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January 25, 2015 / 5 Shevat, 5775
 
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Voting Overseas

Voting Overseas

Photo Credit: Miriam Alster/FLASH90

This year, American citizens living in Israel can vote in the upcoming U.S. elections, at the AACI (Association of Americans and Canadians in Israel) centers across Israel. The voting station in the picture is in Jerusalem. Nancy and I voted at the Netanya AACI which has the narrowest parking lot you ever saw, plus you have to get the nice lady to come out of the office and remote-open the gate – but who’s complaining…

The line wasn’t that long, but it’s probably sensible to call ahead and find out when the voting room is open. The place is staffed mostly with volunteers, so we need to appreciate their effort and show up when they’re available.

The downside is that you fill out a blank ballot, where you write in your choices for everything, from President to dog catcher. I had to ask Nancy to spell for me the name of our Congresswoman. Our zip code, 10002, just switched from one election district to another, plus, back in the States you don’t have to spell when you vote, unless you’re going for Daffy Duck (whom I have recommended in the past for many different positions).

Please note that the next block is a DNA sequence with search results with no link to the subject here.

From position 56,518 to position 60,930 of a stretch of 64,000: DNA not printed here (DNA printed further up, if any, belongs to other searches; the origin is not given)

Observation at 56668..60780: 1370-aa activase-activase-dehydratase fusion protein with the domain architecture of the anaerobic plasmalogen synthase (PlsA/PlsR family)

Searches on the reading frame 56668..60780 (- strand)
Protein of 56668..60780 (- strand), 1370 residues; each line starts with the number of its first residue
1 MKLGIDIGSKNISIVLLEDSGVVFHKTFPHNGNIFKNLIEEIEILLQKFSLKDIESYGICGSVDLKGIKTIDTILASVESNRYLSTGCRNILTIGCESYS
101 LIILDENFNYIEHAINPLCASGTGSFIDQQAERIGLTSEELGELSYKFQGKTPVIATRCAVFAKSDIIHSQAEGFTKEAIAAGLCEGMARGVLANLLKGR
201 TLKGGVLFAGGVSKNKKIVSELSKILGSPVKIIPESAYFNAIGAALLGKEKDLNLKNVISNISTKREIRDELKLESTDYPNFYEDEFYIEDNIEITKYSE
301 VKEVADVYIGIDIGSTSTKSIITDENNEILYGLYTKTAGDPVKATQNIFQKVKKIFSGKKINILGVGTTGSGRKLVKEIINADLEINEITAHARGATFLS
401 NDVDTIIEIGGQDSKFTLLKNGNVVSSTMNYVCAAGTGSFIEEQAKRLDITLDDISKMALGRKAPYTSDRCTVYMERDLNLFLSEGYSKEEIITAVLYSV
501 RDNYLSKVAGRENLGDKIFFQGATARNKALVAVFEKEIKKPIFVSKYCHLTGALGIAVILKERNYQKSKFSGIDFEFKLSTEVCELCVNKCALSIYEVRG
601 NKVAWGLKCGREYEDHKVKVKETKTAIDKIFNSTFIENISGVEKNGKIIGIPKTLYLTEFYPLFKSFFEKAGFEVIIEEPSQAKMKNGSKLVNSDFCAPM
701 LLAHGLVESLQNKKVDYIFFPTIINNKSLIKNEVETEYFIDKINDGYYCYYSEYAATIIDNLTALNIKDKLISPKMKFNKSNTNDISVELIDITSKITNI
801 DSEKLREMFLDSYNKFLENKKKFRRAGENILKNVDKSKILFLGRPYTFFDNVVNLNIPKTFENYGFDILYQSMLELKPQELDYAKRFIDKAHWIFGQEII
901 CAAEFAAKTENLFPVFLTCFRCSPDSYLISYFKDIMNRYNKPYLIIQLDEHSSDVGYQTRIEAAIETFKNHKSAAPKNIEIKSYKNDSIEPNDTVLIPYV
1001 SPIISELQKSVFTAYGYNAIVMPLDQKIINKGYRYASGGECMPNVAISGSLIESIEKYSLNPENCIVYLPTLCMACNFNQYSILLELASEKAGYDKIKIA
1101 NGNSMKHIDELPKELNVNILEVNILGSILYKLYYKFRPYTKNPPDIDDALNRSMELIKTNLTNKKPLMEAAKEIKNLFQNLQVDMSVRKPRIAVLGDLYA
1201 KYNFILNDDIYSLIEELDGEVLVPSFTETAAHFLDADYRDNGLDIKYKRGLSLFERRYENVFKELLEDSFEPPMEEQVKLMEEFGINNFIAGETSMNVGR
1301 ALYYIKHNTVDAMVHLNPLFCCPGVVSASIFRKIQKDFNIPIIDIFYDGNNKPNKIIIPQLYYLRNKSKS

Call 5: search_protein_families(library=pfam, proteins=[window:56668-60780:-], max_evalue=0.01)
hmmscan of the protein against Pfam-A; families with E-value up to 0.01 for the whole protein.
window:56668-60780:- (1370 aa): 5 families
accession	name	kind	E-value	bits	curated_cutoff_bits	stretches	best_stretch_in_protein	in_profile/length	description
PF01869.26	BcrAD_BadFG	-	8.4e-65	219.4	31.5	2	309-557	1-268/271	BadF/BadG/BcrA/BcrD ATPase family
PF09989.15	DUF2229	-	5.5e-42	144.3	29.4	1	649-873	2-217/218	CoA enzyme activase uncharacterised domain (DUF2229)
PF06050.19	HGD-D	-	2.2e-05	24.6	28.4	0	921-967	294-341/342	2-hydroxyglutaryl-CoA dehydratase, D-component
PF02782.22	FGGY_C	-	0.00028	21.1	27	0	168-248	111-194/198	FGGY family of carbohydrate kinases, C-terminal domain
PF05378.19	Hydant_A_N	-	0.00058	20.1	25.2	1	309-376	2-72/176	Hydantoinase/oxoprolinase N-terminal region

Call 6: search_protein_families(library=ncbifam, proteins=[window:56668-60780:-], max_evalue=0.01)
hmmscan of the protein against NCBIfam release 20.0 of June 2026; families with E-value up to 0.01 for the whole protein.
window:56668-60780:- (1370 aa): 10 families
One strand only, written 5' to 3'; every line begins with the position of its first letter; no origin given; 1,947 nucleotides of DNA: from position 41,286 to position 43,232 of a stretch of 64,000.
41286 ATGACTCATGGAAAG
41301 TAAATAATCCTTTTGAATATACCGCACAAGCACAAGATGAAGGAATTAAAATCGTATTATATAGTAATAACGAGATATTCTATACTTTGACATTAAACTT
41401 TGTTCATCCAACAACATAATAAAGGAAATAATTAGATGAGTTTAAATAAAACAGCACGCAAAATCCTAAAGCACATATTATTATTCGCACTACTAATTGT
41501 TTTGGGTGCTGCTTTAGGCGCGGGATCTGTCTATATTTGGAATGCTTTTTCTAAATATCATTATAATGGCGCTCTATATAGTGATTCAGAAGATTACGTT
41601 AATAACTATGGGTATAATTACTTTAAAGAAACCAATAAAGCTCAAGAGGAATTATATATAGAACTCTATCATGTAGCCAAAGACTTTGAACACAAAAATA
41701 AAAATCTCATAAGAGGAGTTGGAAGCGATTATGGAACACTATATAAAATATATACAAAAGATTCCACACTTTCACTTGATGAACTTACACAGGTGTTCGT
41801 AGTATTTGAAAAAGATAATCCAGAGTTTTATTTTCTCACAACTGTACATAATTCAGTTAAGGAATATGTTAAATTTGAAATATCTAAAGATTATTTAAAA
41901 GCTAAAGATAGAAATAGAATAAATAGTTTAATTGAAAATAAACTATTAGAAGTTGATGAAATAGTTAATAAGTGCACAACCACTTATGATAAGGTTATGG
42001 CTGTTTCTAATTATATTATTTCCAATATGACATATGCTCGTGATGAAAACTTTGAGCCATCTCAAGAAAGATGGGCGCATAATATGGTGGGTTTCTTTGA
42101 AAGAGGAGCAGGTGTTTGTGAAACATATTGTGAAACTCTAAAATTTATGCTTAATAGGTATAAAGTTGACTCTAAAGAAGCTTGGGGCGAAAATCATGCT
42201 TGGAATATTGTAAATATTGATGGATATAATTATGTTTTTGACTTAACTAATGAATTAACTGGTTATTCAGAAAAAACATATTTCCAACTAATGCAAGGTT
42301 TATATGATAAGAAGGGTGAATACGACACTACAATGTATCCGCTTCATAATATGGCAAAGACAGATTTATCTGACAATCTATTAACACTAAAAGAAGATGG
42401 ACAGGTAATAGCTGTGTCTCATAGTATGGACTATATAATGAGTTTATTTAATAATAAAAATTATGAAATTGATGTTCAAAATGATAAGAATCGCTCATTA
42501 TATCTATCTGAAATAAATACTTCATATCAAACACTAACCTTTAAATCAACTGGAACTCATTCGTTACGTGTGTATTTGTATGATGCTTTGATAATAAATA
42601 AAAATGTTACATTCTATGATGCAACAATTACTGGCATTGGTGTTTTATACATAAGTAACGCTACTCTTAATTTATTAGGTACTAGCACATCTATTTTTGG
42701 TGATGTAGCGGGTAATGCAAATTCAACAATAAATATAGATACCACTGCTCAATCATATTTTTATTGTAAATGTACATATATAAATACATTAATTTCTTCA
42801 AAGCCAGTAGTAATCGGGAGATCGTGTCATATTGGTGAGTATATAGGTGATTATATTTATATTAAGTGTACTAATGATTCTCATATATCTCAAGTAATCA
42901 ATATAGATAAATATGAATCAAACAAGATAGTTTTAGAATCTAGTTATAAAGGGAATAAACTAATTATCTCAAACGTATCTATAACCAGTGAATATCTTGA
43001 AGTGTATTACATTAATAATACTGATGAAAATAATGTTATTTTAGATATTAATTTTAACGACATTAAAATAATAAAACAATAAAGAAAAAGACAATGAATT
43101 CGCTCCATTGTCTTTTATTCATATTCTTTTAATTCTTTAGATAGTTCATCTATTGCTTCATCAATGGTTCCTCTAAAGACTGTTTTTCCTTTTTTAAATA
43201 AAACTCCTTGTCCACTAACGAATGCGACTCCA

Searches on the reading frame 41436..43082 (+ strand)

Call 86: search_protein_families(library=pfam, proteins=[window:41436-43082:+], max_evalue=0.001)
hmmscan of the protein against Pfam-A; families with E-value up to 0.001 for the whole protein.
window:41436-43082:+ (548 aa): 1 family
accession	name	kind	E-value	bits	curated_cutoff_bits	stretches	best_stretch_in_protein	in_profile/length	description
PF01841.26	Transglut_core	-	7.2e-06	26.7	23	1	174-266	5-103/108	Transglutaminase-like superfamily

Last year was my first and last opportunity to vote on a computer in our district. Gone were those wonderful iron machines with the heavy, decisive lever you pulled down with such an air of finality. When that lever came down, fates were decided, you could feel it.

Now we didn’t even have computer keys to push, just an old fashioned piece of paper with my write-in choice.

Good luck, Yosemite Sam, I hope you make it to the White House and become the best possible pwesident you could possibly be.

About the Author: Yori Yanover has been a working journalist since age 17, before he enlisted and worked for Ba'Machane Nachal. Since then he has worked for Israel Shelanu, the US supplement of Yedioth, JCN18.com, USAJewish.com, Lubavitch News Service, Arutz 7 (as DJ on the high seas), and the Grand Street News. He has published Dancing and Crying, a colorful and intimate portrait of the last two years in the life of the late Lubavitch Rebbe, (in Hebrew), and two fun books in English: The Cabalist's Daughter: A Novel of Practical Messianic Redemption, and How Would God REALLY Vote.


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